Oct 15 2012
By Kareem Abedzair
Azzaman, October 15, 2012
In a surprise move, the Commission of Integrity has ordered the arrest of Central Bank Governor Sinan al-Shabibi, his deputy Mudher Aref and 15 other officials, the Central Bank has revealed.
The commission says the arrest orders come following its investigations which have shown that the governor, his deputy and the other officials are implicated in corruption.
The decision comes as Shabibi and some other officials are attending an international forum in Japan.
The commission has yet to produce the evidence it has gathered to justify its decision. In the absence of good evidence it will be hard for it to present its case at the court.
But the sudden and shocking orders, as everything else in Iraq, have led to rumors that the commission’s decision is politically motivated.
Some analysts say the commission is working on behalf of Prime Minister Noori al-Maliki who wants to have a stronger say on the accumulating Iraqi hard cash reserves estimated at $65 billion.
Maliki has been pushing to place the Central Bank under the control of the cabinet. The parliament has already turned down a draft resolution supported by Maliki that will have dented Central Bank’s independence.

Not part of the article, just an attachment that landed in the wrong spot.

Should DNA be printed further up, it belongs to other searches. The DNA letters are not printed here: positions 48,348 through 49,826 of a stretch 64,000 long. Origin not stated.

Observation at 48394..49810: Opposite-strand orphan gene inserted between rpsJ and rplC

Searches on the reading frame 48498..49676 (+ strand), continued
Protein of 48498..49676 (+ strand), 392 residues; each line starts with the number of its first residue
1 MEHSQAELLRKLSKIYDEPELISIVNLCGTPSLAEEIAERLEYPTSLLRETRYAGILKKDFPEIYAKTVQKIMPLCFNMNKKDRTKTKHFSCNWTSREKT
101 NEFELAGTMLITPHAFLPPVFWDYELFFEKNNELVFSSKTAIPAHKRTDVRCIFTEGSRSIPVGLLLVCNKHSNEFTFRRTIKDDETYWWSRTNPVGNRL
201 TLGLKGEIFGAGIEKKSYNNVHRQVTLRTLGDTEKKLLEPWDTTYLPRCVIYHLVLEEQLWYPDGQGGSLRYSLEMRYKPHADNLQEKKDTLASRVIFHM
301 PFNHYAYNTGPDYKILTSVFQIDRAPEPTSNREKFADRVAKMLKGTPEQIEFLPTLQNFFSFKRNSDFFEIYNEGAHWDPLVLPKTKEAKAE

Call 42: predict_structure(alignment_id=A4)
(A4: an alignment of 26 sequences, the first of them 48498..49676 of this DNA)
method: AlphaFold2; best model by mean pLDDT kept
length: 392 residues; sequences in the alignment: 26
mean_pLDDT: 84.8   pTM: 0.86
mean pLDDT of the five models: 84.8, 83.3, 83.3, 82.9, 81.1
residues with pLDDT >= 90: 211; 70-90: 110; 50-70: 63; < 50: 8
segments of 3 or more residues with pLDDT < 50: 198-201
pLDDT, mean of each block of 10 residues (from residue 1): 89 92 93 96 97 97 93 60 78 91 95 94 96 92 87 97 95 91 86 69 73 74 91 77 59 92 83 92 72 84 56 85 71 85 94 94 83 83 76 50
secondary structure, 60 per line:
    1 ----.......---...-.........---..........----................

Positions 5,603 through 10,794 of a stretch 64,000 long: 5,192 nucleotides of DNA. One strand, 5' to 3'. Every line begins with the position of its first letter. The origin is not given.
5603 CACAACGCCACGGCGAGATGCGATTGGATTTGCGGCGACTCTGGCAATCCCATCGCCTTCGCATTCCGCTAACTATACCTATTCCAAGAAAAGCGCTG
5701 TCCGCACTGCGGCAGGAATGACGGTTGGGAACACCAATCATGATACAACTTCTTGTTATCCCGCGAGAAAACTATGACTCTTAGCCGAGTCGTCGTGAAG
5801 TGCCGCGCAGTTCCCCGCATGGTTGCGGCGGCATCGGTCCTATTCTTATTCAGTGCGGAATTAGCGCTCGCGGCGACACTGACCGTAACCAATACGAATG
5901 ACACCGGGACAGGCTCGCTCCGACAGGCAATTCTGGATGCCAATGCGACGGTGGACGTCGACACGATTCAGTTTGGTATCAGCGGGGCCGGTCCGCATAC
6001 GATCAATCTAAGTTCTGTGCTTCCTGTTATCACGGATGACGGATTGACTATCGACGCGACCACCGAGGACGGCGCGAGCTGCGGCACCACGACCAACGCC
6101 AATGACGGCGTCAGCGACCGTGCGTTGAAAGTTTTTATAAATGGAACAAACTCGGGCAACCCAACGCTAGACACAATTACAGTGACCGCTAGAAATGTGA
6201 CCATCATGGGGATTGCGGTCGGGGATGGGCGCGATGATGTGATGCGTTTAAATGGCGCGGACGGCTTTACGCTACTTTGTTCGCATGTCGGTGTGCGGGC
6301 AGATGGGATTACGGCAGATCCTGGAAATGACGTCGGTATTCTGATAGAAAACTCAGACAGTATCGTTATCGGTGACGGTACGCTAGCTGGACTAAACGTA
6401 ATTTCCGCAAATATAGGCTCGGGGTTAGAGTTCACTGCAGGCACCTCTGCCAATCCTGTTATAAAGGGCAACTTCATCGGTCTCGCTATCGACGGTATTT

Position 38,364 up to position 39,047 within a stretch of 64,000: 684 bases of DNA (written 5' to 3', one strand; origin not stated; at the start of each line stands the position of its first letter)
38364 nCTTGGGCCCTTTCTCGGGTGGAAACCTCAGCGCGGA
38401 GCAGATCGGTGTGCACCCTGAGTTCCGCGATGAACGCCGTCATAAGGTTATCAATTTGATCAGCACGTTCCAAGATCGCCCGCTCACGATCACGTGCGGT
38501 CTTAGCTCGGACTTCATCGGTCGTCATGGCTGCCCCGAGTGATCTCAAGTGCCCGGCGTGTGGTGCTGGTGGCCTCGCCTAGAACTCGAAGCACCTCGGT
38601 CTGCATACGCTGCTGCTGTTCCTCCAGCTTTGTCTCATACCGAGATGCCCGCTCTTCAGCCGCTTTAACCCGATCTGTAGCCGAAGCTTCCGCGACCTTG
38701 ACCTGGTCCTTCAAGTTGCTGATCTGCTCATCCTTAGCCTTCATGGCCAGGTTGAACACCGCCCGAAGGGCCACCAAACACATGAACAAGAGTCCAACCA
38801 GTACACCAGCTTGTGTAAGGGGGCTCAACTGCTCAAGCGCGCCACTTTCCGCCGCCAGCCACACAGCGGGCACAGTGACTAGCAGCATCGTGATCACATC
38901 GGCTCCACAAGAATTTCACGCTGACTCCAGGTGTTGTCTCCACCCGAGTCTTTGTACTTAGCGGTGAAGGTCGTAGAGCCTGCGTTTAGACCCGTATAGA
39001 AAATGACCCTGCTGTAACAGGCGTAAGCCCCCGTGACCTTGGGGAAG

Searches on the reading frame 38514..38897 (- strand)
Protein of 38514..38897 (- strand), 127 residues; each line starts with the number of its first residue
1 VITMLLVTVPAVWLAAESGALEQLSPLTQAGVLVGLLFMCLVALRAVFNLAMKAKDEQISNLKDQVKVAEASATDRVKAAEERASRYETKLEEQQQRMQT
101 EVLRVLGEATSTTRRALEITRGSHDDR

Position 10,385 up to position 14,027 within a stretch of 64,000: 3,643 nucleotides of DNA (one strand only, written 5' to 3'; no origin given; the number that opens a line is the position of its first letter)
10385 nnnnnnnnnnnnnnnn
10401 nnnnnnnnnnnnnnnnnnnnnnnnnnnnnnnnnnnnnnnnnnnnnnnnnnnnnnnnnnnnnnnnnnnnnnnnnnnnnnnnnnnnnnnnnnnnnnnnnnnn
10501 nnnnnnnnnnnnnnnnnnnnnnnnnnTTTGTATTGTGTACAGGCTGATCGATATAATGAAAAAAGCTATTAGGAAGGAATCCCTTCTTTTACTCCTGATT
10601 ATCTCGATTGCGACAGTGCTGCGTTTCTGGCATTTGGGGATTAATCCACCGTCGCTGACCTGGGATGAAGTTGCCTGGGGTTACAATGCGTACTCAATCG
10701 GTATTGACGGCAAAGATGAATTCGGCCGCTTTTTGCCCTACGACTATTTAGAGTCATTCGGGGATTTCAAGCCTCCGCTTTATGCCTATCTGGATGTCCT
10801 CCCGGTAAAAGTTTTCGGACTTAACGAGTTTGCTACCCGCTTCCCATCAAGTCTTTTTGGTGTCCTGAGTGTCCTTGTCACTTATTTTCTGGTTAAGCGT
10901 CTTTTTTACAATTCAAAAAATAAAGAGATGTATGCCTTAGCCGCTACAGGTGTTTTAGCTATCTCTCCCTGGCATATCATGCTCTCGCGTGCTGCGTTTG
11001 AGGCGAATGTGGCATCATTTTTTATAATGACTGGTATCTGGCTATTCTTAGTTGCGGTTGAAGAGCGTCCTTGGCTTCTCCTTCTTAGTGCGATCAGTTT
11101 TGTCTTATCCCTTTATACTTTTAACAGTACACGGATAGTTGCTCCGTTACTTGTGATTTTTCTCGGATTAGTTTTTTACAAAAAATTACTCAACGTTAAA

Maliki’s opponents say Shabibi has rejected a government request to dip into the reserves, fearing the move may weaken the Iraqi currency vis-à-vis the U.S. dollar.
But government opponents say Maliki probably would like to extend a helping hand to his allies, Syria and Iran, as they confront tough sanctions by the U.S. western countries.
Traders in Baghdad fear that the row might impact market stability as the dinar has been stable for so long despite volatile economic and political circumstances within the region.
The Central Bank has issued a statement saying corruption charges against its governor are unfounded.
The commission says its decision is based on evidence, though it has not yet brought it to light.
The row will continue and Maliki is known not to yield easily. The commission, analysts say, will proceed with the case, unless Shabibi gives in at least part of the authority he has carved out for himself.
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